Credit unions have significantly improved their services in recent
years, and some even rival the nation's largest banks. Most people are able to
join at least one based on their job or location, and for many, credit unions
offer important advantages over traditional big banks.
For most Americans, fiddling with finances is not high on their to-do
list. But, as we all know, there’s an app for that. Or at the very least
a website. Among the latest: Two financial advisers have earned attention for a
new, free financial tool they call FlexScore. Introduced last fall in
NY at Finovate, the financial-tech conference, FlexScore has
merited mention by tech writers in Forbes, U.S. News & World Report
and Bloomberg Businessweek.
Valentine’s Day is all about hearts, flowers, chocolate, maybe some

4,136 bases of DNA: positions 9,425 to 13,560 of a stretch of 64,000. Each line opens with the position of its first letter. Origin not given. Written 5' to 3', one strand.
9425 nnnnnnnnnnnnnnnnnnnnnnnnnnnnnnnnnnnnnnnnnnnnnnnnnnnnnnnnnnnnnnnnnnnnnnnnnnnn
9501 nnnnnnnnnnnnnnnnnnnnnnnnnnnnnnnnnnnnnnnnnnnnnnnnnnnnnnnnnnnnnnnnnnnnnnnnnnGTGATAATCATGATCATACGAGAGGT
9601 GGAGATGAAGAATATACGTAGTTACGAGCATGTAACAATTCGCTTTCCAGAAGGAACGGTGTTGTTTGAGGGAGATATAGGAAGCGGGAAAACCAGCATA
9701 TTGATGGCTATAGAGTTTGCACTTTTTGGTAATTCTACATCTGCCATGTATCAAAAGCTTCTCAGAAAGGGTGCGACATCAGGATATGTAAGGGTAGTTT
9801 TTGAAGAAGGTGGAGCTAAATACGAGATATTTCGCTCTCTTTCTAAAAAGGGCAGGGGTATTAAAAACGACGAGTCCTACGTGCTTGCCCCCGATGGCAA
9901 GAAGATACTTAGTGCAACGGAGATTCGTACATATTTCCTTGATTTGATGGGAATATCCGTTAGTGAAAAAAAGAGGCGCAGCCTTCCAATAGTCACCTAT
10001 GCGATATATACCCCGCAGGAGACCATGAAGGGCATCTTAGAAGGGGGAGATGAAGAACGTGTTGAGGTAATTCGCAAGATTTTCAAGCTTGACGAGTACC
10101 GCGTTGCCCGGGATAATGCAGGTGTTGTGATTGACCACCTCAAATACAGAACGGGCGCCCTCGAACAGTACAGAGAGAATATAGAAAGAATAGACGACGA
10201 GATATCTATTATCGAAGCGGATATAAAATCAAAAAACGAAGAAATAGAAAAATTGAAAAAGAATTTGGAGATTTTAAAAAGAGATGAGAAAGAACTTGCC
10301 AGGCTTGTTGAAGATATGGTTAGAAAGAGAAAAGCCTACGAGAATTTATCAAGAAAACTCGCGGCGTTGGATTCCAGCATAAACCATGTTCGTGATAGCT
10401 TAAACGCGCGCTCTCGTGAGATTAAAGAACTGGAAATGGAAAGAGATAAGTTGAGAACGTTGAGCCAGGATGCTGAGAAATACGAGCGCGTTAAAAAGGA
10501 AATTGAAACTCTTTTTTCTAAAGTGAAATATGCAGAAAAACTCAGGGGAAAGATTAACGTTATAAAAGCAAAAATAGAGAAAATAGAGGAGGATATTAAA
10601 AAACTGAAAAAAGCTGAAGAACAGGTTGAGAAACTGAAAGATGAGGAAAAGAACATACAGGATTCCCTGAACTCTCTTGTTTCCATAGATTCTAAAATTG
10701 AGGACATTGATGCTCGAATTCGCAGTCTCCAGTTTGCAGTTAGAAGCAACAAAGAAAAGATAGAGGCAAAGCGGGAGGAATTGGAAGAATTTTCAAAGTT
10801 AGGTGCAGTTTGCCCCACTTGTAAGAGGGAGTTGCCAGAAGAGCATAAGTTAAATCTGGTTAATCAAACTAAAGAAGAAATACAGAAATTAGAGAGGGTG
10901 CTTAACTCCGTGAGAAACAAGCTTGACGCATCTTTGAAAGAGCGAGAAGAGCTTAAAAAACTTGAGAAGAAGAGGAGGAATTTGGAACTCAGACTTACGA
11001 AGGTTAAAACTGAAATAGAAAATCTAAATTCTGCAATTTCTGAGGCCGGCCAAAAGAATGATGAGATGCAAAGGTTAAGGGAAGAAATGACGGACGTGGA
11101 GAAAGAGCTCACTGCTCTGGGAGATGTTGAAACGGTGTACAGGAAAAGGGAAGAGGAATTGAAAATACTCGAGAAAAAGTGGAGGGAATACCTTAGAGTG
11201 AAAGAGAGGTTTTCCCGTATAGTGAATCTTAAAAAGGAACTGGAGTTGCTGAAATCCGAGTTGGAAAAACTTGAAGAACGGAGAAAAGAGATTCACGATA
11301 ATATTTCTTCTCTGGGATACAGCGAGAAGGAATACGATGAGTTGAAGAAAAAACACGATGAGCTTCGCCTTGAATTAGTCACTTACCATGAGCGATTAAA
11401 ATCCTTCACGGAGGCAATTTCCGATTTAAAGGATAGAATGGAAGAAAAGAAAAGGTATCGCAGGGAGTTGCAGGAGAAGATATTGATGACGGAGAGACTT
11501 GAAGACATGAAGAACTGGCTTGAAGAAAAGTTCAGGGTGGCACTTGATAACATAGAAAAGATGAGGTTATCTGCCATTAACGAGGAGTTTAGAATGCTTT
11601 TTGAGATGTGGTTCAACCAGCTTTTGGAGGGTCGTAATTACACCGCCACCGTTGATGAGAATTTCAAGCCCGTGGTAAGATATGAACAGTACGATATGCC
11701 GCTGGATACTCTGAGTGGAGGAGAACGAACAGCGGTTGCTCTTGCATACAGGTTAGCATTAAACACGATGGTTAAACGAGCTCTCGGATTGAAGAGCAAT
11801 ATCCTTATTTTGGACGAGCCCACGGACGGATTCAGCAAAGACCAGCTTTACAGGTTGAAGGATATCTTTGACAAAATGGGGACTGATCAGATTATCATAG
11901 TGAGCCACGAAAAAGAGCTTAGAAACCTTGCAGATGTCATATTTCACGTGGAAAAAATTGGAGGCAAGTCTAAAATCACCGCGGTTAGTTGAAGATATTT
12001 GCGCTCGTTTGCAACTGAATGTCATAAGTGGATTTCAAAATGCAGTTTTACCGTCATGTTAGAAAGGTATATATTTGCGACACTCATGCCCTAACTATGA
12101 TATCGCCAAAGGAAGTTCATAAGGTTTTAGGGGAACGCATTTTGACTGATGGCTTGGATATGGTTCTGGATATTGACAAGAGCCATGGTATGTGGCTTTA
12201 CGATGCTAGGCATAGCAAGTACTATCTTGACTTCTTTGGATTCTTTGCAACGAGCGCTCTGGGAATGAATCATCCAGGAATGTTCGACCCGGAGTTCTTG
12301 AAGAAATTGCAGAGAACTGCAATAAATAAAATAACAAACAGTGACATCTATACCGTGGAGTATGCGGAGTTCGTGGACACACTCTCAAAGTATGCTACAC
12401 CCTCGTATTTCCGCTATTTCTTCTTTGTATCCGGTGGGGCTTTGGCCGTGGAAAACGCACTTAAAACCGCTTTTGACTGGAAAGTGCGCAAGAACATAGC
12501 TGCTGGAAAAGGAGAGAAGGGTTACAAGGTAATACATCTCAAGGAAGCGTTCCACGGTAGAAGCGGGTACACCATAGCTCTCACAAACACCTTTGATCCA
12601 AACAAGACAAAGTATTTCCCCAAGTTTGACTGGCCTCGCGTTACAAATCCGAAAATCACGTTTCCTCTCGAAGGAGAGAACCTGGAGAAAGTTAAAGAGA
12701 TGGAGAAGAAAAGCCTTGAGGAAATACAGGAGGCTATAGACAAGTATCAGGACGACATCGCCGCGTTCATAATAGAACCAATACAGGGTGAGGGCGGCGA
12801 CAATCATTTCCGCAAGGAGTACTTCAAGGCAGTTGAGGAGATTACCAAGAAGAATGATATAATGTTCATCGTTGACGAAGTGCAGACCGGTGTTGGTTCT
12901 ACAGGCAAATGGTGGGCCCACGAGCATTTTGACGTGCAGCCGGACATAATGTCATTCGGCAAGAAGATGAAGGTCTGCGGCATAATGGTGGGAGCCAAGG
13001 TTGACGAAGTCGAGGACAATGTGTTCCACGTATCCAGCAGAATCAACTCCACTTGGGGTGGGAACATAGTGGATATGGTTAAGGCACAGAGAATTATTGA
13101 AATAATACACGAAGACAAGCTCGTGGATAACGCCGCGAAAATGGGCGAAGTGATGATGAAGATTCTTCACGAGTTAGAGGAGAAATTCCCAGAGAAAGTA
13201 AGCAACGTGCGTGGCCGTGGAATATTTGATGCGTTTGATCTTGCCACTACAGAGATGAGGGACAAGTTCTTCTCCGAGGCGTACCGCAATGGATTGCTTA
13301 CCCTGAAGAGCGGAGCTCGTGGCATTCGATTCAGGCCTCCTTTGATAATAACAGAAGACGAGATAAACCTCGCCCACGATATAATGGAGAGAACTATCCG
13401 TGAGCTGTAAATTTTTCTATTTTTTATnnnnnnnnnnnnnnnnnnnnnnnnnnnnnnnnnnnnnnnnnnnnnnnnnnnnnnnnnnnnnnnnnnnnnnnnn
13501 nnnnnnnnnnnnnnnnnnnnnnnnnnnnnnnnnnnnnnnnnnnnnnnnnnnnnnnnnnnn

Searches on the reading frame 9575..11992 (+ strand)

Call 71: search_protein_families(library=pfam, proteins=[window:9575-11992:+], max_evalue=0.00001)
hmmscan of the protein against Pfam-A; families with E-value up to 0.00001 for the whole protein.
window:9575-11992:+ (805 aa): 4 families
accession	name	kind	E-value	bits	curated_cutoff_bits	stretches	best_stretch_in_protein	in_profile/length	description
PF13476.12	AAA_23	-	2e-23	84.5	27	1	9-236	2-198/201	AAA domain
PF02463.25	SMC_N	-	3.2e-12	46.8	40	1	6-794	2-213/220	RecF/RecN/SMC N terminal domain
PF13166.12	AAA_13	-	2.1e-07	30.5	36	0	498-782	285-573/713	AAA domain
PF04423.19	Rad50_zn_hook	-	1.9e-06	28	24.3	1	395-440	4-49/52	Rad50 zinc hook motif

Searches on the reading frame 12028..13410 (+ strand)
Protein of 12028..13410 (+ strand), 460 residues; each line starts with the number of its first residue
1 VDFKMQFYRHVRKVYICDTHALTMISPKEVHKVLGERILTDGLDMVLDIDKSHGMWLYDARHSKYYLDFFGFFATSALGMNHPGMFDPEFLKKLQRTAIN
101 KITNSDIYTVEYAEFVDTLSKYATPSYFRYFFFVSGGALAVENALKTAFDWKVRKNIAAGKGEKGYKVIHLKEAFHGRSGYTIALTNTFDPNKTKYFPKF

bling. What it’s typically not about: credit cards, credit scores and
anything as crass as cash. Except lately. Whether it’s because recession-rattled consumers are
still focused on their bottom lines or whether personal finance experts
are trying to capitalize on Valentine-y sentiments, there’s been lots of
attention recently on romance and money.
When it comes to having a bad credit history versus no credit history,
consumers tend to think the latter is better. Contrary to what these
consumers might think, the outcome – in some cases – is the same.